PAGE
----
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14 responses »

    • How kind of you to say so! I winced a bit at the roughness… but I obeyed the rules. I mostly write science fiction and fantasy – but I’m just in the editing stage of my final novel in a trilogy I’m self publishing later this year, featuring Jezel. And I’ve really enjoyed the world and writing them, so have decided to continue using the same character – but make her a PI investigating crime in the future. I’m hoping to have the first draft at least started by the end of the year and publish it next year.

  1. Didn’t we do this challenge last year, too? I sort of remember it… and you had nominated me then, too! Your prompt for me was the solar system.

    You did a pretty good job for stream-of-conscious typing for 5 minutes. I like the sense of horror – of the crime as well as of herself – that comes through Jezel’s POV, and that disembodied feel of not remembering everything except what her friend’s dead body. Now, if only that security guard would leave her alone, since she’s not the killer! (She isn’t, right?)

    And yes, I accept the challenge again. Will let you when it posts! 😉

    • Oh yes… I remember! Sorry about that. Then it’s very gracious of you to so kindly accept the challenge – AGAIN:)). It was 10 minutes typing – I should have made that clearer, shouldn’t I? I opted for the longer time. And while I didn’t go back and fix any mistakes, I did correct as I go – as a former secretary, I simply cannot continue typing while leaving a trail of mis-spelt, mis-typed words… Although I don’t make all that many mistakes as I go – I was trained on great big manual machines and we used to have to use rubbers to correct any mistakes and more than 2 mistakes in a letter and we had to re-type it. Sounds like something from ancient history, doesn’t it? And, I didn’t cheat – but this idea has been roaming around in my head for a while. And no… Jezel isn’t the killer, though she’ll have to find out who is in order to fully clear her name – and stop feeling so very bored!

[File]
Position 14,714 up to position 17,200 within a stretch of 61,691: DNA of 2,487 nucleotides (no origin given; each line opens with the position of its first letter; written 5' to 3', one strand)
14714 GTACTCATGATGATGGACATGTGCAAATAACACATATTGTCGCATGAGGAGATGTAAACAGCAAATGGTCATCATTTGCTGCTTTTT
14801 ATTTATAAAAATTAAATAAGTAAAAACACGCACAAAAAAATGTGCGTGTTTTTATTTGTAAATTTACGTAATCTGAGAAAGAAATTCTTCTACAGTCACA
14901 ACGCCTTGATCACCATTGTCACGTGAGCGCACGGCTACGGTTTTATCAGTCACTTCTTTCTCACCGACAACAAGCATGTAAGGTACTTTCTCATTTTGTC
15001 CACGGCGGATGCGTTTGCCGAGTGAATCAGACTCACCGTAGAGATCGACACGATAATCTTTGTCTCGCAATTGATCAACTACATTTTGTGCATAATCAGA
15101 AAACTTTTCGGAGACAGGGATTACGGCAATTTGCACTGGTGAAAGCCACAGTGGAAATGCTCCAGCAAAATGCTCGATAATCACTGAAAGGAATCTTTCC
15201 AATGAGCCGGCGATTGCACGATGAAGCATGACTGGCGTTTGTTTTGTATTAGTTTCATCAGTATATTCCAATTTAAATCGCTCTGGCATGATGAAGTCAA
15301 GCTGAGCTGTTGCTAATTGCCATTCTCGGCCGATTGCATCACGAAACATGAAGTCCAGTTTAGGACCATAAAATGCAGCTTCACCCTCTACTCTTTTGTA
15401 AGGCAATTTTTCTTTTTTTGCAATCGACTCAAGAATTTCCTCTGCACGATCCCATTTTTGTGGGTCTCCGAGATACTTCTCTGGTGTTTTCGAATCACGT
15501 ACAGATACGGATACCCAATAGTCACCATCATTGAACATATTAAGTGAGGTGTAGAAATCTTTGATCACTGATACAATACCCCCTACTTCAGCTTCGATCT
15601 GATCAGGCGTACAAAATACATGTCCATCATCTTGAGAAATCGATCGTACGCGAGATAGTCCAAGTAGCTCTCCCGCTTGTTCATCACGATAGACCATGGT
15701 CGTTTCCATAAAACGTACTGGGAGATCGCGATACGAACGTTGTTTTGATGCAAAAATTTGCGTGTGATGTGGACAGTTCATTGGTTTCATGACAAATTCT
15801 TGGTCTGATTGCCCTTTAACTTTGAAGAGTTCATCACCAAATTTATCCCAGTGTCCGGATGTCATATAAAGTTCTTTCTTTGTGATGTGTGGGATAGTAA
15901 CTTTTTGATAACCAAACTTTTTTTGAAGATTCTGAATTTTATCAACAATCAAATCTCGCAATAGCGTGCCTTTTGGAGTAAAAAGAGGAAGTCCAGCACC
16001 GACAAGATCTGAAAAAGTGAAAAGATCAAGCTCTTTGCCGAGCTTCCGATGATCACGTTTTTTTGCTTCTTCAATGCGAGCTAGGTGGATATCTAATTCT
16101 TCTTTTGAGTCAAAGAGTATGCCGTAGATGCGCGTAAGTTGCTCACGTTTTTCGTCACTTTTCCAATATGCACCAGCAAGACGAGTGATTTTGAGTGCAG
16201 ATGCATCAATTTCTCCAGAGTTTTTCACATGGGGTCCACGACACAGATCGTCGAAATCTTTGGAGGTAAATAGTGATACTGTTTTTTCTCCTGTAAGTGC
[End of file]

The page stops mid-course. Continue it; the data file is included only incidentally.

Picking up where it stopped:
• *lol* It’s OK! And being a technical writer / editor for a day job, I have a habit of fixing misspellings and typos along the way, too.

        By “great big manual machines,” do you mean something older than typewriters? That’s the oldest “technology” I’ve ever used to type on… and that was probably when I was little.

      • Yes, they were typewriters, but I actually trained on a very heavy manual that had been made in the 1960s. I worked with a golfball machine with my first secretarial job, but we had to type using carbons to produce the copies – photocopiers as they are now hadn’t come in and the xerox machines were both expensive and very unreliable. If you made a mistake typing with three or four carbon copies, you had to use a carbon rubber which almost always smudged. So you HAD to be accurate, or you had to start over and woe betide you if you fell behind and missed the afternoon post!

  2. This is great. Well done – and you’re a former secretary – that’s me now and you’re right, you can’t not backtrack and correct as you type, it’s just an automatic impulse.
    Lynn 😀

  3. Uh oh! I only now see the nomination but I’ll take up the challenge (and expose you to some bad rushed English in the process!). Expect the post soon! 🙂

    • Thank you for doing so:). I emphasise that I took the 10 minutes option for mine… And while I didn’t go back and edit – I did correct as I went.

  4. Pingback: The Freestyle Writing Challenge, Part 2 | Sara Letourneau's Official Website & Blog